Master Cheng arrives in selected theatres on March 11th.
Mika Kaurismäki’s latest feature, Mestari Cheng or Master Cheng, is a feel-good romantic comedy and a cross-cultural appreciation of two different cultures colliding. While enjoyable for the most part, it occasionally falls flat due to its easily-remedied central conflicts and never quite reaches its full potential.
In Master Cheng, we meet a Chinese chef, Cheng (Pak Hon Chu), who, following the death of his wife, decides to travel to a remote village in Finland with his son, Niu Niu (Lucas Hsuan), to look for an old friend. But on arrival, Cheng cannot find this mystery man and finds himself boarding at a local diner with owner Sirkka (Anna-Maija Tuokko) in return for helping to run the kitchen. Initially, Cheng’s unique and exotic meals are met with disapproval from the locals as they shun new tastes. However, the small community quickly welcomes Cheng, who brings them new flavours and new culinary adventures, soon becoming a beloved community member.
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However, despite its warmth, there are problems. For example, Cheng’s son feels lonely and alienated in their new environment and wanders off into the deep Finnish forest, where he gets lost. This would generate an urgent conflict in many other films, yet this doesn’t happen here. In fact, by the time Sirkka and Cheng realise the boy has disappeared, he has been brought back by one of the town’s locals, with the incident never to be mentioned or reflected on again. Similarly, Cheng initially helps out in the kitchen for one day only due to Chinese tourists stopping for lunch. While the – otherwise fictional – town of Pohjanjoki could easily be a beloved tourist spot, it feels like such an improbable coincidence.
The movie’s narrative leaves us with a film that often feels overly simple and perfect. The only actual conflict that arises and brings about a turning point in the plot is Cheng’s visa expiring. Here we find Cheng faced with a dilemma of either going back to his previous, hectic life in the metropolis of Shanghai or staying in the peaceful and idyllic Finnish countryside. Of course, his decision is further complicated by his growing love for Sirkka.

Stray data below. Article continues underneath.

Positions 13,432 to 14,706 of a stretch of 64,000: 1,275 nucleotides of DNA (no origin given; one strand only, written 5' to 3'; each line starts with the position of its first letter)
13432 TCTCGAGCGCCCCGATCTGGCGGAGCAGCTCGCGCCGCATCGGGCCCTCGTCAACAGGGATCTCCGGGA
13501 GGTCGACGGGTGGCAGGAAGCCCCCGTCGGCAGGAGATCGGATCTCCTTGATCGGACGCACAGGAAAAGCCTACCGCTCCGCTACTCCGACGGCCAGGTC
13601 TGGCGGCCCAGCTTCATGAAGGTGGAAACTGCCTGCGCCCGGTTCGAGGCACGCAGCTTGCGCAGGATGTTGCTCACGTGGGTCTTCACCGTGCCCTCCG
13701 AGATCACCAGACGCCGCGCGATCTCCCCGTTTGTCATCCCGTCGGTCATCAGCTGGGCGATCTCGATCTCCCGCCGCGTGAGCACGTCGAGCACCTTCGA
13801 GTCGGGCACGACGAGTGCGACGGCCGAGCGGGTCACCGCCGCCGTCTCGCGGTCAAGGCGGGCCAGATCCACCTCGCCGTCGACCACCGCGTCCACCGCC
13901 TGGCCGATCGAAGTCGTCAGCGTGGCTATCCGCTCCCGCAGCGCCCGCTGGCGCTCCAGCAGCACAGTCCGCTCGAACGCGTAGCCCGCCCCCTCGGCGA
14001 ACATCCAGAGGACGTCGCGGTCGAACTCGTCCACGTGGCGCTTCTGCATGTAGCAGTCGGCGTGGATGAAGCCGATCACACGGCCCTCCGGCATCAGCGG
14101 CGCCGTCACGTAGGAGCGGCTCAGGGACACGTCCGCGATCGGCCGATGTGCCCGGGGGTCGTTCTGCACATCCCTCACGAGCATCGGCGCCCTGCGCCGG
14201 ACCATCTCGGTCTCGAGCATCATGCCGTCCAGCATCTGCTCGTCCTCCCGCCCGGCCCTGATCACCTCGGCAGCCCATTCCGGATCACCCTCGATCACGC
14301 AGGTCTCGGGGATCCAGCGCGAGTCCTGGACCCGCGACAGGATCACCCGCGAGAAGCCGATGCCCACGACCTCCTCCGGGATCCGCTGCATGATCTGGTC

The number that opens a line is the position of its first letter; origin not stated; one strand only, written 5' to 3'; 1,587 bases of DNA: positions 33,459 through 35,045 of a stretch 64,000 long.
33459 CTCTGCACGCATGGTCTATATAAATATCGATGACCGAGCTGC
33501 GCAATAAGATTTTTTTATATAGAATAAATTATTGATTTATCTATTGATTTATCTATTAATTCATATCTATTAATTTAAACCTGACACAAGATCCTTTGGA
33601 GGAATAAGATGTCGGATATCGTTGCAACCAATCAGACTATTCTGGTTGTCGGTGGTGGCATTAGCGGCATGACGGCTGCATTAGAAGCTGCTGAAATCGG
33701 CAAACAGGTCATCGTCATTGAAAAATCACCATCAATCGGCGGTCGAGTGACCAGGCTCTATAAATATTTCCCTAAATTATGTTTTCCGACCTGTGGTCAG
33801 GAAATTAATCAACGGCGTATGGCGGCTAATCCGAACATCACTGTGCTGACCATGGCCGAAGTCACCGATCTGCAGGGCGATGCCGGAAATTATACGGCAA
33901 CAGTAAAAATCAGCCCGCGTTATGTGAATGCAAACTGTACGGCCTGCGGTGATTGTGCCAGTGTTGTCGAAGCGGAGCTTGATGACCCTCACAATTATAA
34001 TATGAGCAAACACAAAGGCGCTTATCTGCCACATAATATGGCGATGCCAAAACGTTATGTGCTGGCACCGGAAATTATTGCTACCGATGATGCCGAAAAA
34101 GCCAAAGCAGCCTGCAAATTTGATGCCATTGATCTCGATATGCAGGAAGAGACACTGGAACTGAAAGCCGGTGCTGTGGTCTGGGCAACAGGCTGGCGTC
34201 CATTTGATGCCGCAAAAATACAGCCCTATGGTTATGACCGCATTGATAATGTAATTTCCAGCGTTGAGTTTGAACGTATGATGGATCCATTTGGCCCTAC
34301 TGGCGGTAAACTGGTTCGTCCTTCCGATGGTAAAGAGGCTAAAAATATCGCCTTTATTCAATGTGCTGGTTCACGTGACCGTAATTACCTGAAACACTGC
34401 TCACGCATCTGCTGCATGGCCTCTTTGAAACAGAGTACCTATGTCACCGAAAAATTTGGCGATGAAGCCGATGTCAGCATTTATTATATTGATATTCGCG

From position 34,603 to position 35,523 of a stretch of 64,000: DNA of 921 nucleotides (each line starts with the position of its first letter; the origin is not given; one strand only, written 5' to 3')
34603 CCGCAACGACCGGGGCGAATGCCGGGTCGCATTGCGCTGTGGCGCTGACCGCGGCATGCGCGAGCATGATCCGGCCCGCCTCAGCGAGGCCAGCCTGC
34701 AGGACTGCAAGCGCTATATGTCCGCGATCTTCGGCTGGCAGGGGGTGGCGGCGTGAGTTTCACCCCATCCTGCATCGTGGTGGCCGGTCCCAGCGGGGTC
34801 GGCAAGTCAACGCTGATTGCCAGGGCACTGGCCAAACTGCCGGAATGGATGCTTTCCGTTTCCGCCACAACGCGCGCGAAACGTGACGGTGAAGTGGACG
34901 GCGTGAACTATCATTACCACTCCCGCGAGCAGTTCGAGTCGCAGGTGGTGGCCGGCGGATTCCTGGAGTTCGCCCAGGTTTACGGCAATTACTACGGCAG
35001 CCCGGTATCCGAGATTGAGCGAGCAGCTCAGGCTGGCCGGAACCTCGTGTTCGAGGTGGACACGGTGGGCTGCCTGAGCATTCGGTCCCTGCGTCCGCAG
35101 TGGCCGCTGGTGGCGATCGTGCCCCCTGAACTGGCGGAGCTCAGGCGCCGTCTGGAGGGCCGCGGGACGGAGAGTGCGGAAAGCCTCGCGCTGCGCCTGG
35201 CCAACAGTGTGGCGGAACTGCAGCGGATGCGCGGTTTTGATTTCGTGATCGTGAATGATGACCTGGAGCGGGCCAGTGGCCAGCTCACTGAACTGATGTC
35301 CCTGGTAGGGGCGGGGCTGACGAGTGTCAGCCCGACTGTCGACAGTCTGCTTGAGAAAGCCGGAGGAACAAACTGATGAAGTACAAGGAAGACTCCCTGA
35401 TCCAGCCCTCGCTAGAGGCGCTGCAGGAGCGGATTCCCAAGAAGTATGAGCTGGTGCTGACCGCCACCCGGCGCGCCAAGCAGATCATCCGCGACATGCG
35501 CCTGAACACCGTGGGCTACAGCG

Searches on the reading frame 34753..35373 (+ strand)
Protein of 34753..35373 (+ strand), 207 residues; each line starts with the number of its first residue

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Make no mistake, Master Cheng is a light-hearted and enjoyable film. On the surface, it is a heartwarming romantic comedy with likeable characters and stunning cinematography by Jari Mutikainen that captures a melting pot of cultures, from Nordic sunsets to mouth-watering Asian meals. Meanwhile, the film’s humour sits within continuous misunderstandings due to cultural differences and language barriers. Here both the Finnish locals and Cheng communicate via broken English, ensuring neither culture is the target of misplaced humour. Meanwhile, the trademark Nordic humour we love comes from two grumpy but lovable old men who help Cheng assimilate into everyday life by taking him on a boat ride, fishing and, of course, to a sauna.
Once we look deeper, however, some of the film’s flaws inevitably come to the surface. Apart from the language barrier, the portrayal of the cultural differences, regrettably, at times, feels stereotypical. For example, Cheng is more reserved and distant than the jolly and friendly Finnish locals. Of course, this could be due to his grief and place as a “stranger in a strange land”. Yet Cheng also acts this way around his son, embodying the strict, distant Asian father stereotype. Equally problematic is the lack of focus on Cheng’s son, Niu Niu. His viewpoint is never explored beyond his quick escape into the woods. Given that Sirkka and Cheng’s romantic relationship derives from loss on both sides, surely it would have been worth exploring Niu Niu’s feelings as well?
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Kaurismäki’s film is undoubtedly positive and light in construct, but sadly, it does not showcase anything we haven’t seen before. Here the film’s initial conversations on the value and power of globalisation eventually get lost in a romantic soup. This is a pity as Master Cheng could have developed these themes further as it explored the ability of people to learn from one another regardless of cultural and linguistic differences.
While it is often predictable and lacking in ambition Master Cheng is still an enjoyable and positive film. Its universal and life-affirming themes are topped off with some genuinely humorous moments that are well worth your time. Here Kaurismäki’s feel-good romantic comedy joyously avoids the tropes of American cinema, and while it may not quite reach its potential, Master Cheng is as warm as a Finnish sauna on a cold icy day.
Kaurismäki’s feel-good romantic comedy joyously avoids the tropes of American cinema, and while it may not quite reach its potential, Master Cheng is as warm as a Finnish sauna on a cold icy day.